Monmouth University is privileged to
include two historic buildings on its picturesque campus, both of
which are still used for both academic and administrative purposes.
Woodrow Wilson Hall
Formerly known as Shadow Lawn mansion,
Wilson Hall was built in 1929 at a cost of $10.5 million as the
private residence of former F.W. Woolworth Co. president Hubert
Templeton Parson and his wife Maysie. Philadelphia architect Horace
Trumbauer and his assistant Julian Abele, the first African-American
professional architect, designed the mansion in the neoclassical
French tradition. The construction incorporates limestone quarried in
Bedford, Indiana (also used in the Empire State Building), steel,
concrete, and 50 varieties of Italian marble.
Wilson Hall has been described in
newspapers throughout the world, is featured in many books on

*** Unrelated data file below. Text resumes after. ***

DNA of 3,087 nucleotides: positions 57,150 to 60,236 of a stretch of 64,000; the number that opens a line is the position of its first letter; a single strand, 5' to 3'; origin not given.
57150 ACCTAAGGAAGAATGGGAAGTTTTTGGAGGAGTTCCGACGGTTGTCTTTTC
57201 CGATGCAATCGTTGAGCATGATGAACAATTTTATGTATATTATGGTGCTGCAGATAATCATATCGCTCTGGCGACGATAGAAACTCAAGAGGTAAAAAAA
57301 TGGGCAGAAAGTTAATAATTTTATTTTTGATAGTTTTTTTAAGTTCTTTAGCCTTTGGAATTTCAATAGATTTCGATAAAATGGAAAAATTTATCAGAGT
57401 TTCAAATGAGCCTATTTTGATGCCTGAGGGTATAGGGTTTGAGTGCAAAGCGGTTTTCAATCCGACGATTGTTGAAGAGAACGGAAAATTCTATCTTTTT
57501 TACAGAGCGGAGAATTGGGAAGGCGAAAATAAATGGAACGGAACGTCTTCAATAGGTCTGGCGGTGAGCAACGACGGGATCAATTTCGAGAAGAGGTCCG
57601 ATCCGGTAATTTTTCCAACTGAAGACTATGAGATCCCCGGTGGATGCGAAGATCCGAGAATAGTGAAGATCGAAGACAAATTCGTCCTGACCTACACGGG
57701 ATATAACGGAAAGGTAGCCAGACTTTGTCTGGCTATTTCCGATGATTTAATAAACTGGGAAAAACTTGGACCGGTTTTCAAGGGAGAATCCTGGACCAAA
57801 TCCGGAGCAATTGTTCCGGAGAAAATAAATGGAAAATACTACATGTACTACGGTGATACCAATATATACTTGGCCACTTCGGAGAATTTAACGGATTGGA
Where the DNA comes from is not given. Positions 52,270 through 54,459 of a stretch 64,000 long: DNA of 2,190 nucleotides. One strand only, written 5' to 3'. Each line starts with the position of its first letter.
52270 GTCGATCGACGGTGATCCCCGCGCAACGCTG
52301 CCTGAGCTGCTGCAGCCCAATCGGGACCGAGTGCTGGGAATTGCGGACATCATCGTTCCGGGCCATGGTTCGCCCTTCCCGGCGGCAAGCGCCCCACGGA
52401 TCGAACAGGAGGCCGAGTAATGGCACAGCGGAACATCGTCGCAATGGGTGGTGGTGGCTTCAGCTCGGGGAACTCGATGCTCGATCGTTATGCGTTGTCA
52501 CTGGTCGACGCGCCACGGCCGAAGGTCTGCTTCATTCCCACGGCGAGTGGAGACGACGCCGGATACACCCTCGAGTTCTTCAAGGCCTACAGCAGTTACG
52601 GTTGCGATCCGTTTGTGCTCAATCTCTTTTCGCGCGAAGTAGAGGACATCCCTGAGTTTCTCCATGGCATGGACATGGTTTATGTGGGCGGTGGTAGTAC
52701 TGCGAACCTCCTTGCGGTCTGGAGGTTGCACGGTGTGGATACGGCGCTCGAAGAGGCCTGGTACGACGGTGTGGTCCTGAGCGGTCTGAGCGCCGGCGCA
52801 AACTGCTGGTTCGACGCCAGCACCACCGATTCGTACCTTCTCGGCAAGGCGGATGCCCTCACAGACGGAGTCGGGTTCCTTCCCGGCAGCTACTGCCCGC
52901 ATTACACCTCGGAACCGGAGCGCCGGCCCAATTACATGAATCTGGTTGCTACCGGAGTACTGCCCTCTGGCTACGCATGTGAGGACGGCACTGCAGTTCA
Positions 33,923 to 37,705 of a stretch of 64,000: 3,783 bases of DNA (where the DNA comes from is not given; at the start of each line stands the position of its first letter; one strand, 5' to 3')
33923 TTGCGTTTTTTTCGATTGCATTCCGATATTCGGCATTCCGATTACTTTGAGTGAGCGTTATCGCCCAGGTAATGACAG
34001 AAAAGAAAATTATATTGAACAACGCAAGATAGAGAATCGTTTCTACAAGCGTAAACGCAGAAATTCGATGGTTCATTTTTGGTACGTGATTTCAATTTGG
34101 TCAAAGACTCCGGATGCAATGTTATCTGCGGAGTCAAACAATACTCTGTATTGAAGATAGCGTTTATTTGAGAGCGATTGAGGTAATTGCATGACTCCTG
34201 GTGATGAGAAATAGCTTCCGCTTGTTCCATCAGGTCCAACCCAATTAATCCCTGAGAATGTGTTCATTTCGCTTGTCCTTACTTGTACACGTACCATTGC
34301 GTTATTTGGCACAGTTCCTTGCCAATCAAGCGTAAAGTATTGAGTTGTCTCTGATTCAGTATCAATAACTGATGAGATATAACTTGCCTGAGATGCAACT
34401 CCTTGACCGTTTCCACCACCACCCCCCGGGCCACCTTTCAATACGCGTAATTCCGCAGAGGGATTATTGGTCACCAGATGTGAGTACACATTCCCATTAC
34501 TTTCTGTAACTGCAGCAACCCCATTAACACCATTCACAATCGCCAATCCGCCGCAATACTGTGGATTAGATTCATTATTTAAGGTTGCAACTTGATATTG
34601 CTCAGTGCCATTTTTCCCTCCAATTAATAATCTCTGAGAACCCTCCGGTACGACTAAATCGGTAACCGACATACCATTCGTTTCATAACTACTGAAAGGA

architecture and art, and has been used as backdrop for innumerable
print ads and television commercials. Many visitors also recognize it
as the setting for the 1982 film version of Annie.
In 1978, Wilson Hall was entered in the
National Register of Historic Places. In 1985, the U.S. Department of
the Interior designated it a National Historic Landmark.
Guggenheim Mansion (a wing of the
Monmouth University Library)
The Guggenheim Mansion was originally
the summer home of Murry and Leonie Guggenheim. The building,
completed in 1905, is built in the dignified neoclassical idiom
typical of the Ecole des Beaux Arts, but the general effect is
lightened by a white stucco exterior, wide arcades curving out from
the east and west sides of the buildings, and a predominantly white
interior. The ceilings on the first floor are lofty and numerous
floor-to-ceiling doors and windows allow summer breezes to cool the
rooms. The billiard room and the living room are paneled in chestnut
and walnut respectively. A marble floored central corridor provides
access to all the rooms on the first floor. Photographs of the
cottage interior in its days as a residence show that it was
decorated with restrained good taste rather than extravagance.
In 1978, the Guggenheim Mansion was
entered in the National Register of Historic Places.
Check out our virtual tour! Photos,
videos, and panoramic images immerse you on campus from the
convenience of your computer or mobile device.